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Destination -> Zhejiang province -> Hangzhou city

Hangzhou is a city with a rich history and culture, spanning back over 2000 years. The city first made a name for itself in the sixth century, when the Grand Canal opened up and linked the area to other centers of trade such as Suzhou. The Song dynasty helped to make Hangzhou famous when they moved the imperial family here in the 12th Century. With its inviting views and outstanding scenery, the West Lake soon became popular with numerous artists, poets and painters seeking inspiration in this little bit of "paradise".
Today, Hangzhou (the capital of Zhejiang province) has a population of 6.11 million. The "West Lake" provides the idyllic image of Hangzhou that most people leave with. This huge circular fresh water lake, covering 3km from north to south and 3kms from east to west, is surrounded by hills on three sides and the city on the fourth. Two picture- postcard causeways cross the lake and three islands float in the middle. There are numerous historical relics and sights scattered about the Lake, including the famous Buddhist temple, Lingyin Si. You can see many of Hangzhou's sights in a couple of days. However, this is a nice place to relax and do some good walking and eating so if possible, plan to spend at least a few days here.

 Solitary Island (West Lake)

Solitary Island (Gu Shan) sits in the northwest corner of the West Lake. This is the largest island on the lake and a lovely place to wander and explore. Views over the lake from here are spectacular and there are a few places of historical interest scattered about the island itself.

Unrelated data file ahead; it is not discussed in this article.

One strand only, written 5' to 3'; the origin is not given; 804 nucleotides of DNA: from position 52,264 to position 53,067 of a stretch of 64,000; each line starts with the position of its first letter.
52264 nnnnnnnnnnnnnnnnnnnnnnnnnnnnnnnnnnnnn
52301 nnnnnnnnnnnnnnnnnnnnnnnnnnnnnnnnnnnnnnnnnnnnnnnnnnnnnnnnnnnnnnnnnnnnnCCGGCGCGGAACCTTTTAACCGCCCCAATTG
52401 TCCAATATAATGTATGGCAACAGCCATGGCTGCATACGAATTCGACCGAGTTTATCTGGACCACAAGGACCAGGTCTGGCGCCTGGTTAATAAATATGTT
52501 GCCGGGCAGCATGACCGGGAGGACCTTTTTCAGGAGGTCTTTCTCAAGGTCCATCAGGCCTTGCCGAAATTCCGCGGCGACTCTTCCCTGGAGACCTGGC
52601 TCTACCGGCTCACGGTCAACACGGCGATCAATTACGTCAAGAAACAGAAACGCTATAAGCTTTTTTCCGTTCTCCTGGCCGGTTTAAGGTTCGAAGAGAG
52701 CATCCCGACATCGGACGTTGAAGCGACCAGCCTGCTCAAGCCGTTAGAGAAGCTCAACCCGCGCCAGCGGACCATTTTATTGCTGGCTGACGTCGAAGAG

On the North side of the island is the Wenlan pavilion, the pristine and peaceful Zhongshan Park and the Zhejiang provincial museum, which is actually part of the original imperial palace. To the west of the island and at the top of the small hill is the Xiling Seal Society. The tomb of Qiu Jin, a female revolutionary, is at the foot of the hill. Qiu Jin was an early pro-democracy campaigner and part of Sun Yatsen's team of fighters in the 1900s. A small pavilion known as "Autumn Moon on a Calm Lake Pavilion" has been built on the northeast of the mountain in memory of the reclusive poet Lin Hejin, who lived during the Song Dynasty. Legend has it that the poet believed the blossom on the trees was his wife and the crane was his son!

 Lingyin Temple

The Lingyin Temple is Hangzhou's most famous site, aside from the West Lake. This ancient temple was built in 326AD during the Jin Dynasty but the temple at the site now has been restored sixteen times. The buildings you see today are restorations made during the Qing dynasty.